"Contrary to what many people believe, the words which comprise a semantic environment are not so much about a subject as they are the subject itself. Subtract all the words that are used in discussing physics or law or theology, and you have just about subtracted the subject altogether. If there is nothing to talk with, there is nothing to talk about. Of course, you can invent new words to take the place of old ones, but until you do so, you have a world of things, not meanings. In fact it is only a small exaggeration to say that all knowledge is language. History, for example, is not past events; it is a way of talking about past events. And astronomy is not stars and planets but a particular way of talking about them. The sentence 'The moon is beautiful' is not astronomy. But the sentence 'The moon influences the tides' is."

- Neil Postman, Crazy Talk, Stupid Talk

The modern (western) church's reluctance to call things what they actually are... one of our more annoying traits.

Richard D said...

Phil - I know you're busy, but I'd love for you to take some time every now and then to illustrate the parallels between some of the modern heresies and the historic heresies (Pelagianism, Sociniansim, etc.). The history lesson and the present day application of the lessons learned from history would be tremendously helpful.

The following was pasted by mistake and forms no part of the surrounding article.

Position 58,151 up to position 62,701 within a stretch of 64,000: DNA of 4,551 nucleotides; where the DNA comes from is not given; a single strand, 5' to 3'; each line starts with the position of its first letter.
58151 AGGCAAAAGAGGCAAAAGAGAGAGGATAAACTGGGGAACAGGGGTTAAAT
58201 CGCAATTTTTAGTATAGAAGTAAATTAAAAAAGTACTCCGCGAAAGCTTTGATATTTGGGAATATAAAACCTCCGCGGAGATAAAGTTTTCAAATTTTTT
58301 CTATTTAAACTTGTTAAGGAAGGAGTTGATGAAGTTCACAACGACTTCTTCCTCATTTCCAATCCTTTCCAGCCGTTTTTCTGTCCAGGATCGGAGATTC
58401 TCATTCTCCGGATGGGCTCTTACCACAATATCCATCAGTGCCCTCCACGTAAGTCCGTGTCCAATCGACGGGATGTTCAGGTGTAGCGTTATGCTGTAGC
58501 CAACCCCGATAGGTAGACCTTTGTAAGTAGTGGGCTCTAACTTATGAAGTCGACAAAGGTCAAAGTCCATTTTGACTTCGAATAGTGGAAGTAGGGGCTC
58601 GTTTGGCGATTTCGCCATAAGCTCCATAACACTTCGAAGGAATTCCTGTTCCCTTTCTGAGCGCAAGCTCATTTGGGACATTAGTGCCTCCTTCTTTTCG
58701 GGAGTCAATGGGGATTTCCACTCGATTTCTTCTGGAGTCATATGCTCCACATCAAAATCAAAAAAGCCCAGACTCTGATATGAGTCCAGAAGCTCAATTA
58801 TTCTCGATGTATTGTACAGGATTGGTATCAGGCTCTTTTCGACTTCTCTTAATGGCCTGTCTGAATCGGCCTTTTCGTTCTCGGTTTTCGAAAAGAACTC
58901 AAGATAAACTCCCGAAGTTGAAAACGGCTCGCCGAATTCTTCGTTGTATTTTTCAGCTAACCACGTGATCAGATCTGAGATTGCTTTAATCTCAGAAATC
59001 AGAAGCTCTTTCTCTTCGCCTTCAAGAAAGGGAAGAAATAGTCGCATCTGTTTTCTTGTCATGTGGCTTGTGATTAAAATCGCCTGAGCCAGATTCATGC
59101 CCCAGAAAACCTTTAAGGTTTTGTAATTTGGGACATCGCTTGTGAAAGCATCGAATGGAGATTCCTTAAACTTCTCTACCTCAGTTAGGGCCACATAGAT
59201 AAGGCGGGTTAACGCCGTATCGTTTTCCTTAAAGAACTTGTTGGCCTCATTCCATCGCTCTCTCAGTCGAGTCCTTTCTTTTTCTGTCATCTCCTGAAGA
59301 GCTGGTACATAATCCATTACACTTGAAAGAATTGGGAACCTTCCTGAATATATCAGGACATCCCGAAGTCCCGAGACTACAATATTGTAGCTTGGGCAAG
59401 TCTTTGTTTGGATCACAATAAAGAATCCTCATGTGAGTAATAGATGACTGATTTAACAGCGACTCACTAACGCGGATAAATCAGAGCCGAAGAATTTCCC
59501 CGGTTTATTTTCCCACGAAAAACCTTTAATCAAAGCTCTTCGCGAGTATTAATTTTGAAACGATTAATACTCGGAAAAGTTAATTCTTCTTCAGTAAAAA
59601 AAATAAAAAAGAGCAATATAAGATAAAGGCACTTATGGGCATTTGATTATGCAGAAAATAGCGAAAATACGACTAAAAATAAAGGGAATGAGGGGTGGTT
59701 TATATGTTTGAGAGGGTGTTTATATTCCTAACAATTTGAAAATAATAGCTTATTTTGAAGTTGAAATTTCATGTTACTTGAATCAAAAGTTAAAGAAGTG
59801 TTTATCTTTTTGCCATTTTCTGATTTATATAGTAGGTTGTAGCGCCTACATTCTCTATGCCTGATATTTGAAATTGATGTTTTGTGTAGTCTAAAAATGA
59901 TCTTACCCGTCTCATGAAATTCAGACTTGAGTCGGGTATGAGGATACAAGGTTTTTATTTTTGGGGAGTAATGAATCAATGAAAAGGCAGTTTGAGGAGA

Joe said...

"Sociniansim" is certainly easier to write than "totaldependenceonselfandselfceterdednessism."

Trouble is, labels tend to mean different things to different people.

How do we get past that issue?

Steve said...

Here come the homeschool moms with the thick, unabridged dictionaries! It's spelled consensus.

Hope you don't have any sunburn for those whacks...

Also, I second richard d's comment. Was just talking to someone yesterday who believes the seeker sensitive movement and EC movement are genuinely new phenomenons that don't have roots in older heresies or problems, whereas I argued otherwise. Even a VERY simple point-by-point "family tree" that traces the origin of faulty theological thinking through the ages would be very enlightening. If someone else has already done a decet job of such, then just pass along your recommended reading suggestions.

Steve said...

Great. I nail you for misspelling consensus, then I blow it in the preceding comment by misspelling decent.

The homeschool moms will be doubly joyous.

Kay said...

You don't have to be polite, Phil, that's an English thing... :)

I second the request to do some tying up modern heresy into the historical names for it. A busy stay at home mum like me just loves to piggy-back on someone elses overview of church history so she can see it more clearly...